Can I save my house from foreclosure? Can I keep my car in bankruptcy? Probably. Your Pittsburgh Bankruptcy Attorney will know how to apply your exemptions properly.
If you want to keep an asset on which you owe money, like a car loan or a mortgage, you generally need to keep paying the underlying debt. Bankruptcy can make that easier by clearing off other debt that does not involve the property (think credit card debt and medical bills). If you are not behind on your mortgage or car loan, it might make sense for you to file a bankruptcy under Chapter 7. Under Chapter 7, you will be able to liquidate your debts without the requirement of making payments to unsecured creditors.
If you are behind on your payments and can’t catch up, even after you take out the unsecured debt, it could make sense for you to file a Chapter 13 bankruptcy. You will have 3 to 5 years to pay the overdue payments on your mortgage. In Chapter 13, you could end up paying your creditors a fraction of what you owe them while you catch up on the mortgage or car payment. In either event, a bankruptcy filing imposes the automatic stay–stopping efforts by creditors to foreclose upon or repossess your property.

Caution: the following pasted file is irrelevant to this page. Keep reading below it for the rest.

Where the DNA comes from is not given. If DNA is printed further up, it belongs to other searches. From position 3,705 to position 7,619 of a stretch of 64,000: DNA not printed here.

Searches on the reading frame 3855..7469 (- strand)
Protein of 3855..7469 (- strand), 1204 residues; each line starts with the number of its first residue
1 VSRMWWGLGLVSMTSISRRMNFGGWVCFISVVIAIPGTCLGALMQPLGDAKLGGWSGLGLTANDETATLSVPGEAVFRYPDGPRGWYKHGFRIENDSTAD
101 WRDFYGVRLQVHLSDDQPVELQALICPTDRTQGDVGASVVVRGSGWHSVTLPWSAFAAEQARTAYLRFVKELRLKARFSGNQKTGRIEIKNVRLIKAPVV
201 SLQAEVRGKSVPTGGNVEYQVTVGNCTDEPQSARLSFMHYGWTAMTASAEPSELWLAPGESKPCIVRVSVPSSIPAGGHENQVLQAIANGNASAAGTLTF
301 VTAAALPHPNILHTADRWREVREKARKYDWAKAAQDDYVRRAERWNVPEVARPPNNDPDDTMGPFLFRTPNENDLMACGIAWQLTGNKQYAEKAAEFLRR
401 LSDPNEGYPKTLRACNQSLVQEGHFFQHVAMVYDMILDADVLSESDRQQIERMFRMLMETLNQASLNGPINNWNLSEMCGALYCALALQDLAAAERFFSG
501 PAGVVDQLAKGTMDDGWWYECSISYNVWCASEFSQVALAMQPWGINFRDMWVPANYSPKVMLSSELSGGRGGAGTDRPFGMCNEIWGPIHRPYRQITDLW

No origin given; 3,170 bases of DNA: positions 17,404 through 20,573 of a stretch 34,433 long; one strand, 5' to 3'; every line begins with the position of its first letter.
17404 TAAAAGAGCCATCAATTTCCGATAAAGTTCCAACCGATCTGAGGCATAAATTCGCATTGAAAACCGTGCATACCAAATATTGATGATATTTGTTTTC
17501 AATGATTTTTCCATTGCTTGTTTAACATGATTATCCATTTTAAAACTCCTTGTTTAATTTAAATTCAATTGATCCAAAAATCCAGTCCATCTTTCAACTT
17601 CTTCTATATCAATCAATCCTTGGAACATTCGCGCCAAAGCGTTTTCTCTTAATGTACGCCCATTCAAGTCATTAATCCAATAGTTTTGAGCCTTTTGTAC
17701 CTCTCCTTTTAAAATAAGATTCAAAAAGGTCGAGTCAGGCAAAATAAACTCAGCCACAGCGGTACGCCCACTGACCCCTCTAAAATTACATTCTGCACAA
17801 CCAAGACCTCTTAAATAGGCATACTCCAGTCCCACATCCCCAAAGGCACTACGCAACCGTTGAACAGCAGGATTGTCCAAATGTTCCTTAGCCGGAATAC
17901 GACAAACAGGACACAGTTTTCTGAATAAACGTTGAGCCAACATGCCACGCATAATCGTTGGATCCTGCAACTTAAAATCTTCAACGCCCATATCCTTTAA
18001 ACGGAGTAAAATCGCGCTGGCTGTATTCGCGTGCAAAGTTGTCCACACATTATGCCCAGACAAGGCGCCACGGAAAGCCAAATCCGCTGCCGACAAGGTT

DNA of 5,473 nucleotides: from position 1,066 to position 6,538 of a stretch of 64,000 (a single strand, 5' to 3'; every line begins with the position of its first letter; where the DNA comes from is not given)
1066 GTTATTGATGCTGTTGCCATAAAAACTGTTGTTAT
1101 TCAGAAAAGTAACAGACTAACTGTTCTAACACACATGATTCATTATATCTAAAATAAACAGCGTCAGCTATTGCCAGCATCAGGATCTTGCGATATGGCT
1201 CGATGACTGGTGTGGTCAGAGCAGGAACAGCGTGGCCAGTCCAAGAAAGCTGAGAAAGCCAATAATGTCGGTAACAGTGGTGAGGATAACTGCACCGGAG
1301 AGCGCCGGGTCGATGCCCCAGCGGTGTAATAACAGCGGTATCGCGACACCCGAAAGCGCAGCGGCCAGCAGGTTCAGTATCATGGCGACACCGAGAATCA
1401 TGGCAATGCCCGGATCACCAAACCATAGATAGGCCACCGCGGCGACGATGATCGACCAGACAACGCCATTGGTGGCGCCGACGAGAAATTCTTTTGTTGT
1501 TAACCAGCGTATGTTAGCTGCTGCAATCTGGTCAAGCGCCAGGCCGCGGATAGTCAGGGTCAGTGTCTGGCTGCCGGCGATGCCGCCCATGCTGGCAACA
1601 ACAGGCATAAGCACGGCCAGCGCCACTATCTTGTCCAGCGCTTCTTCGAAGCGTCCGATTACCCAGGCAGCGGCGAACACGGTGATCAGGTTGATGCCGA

In any bankruptcy case, it’s important to properly apply your exemptions. Exemptions are statutory and common law protections in place to permit you to shield property from the reach of your creditors in a bankruptcy case. Exemptions vary by state. In Pittsburgh, if you’ve lived in the Commonwealth of Pennsylvania for the majority of the 180-day period preceding the bankruptcy case, you can select between the Pennsylvania exemptions and the Federal Exemptions. Your choice will have very important consequences. Contact a Pittsburgh Bankruptcy Lawyer to determine how to apply your exemptions and save your house and save your car.
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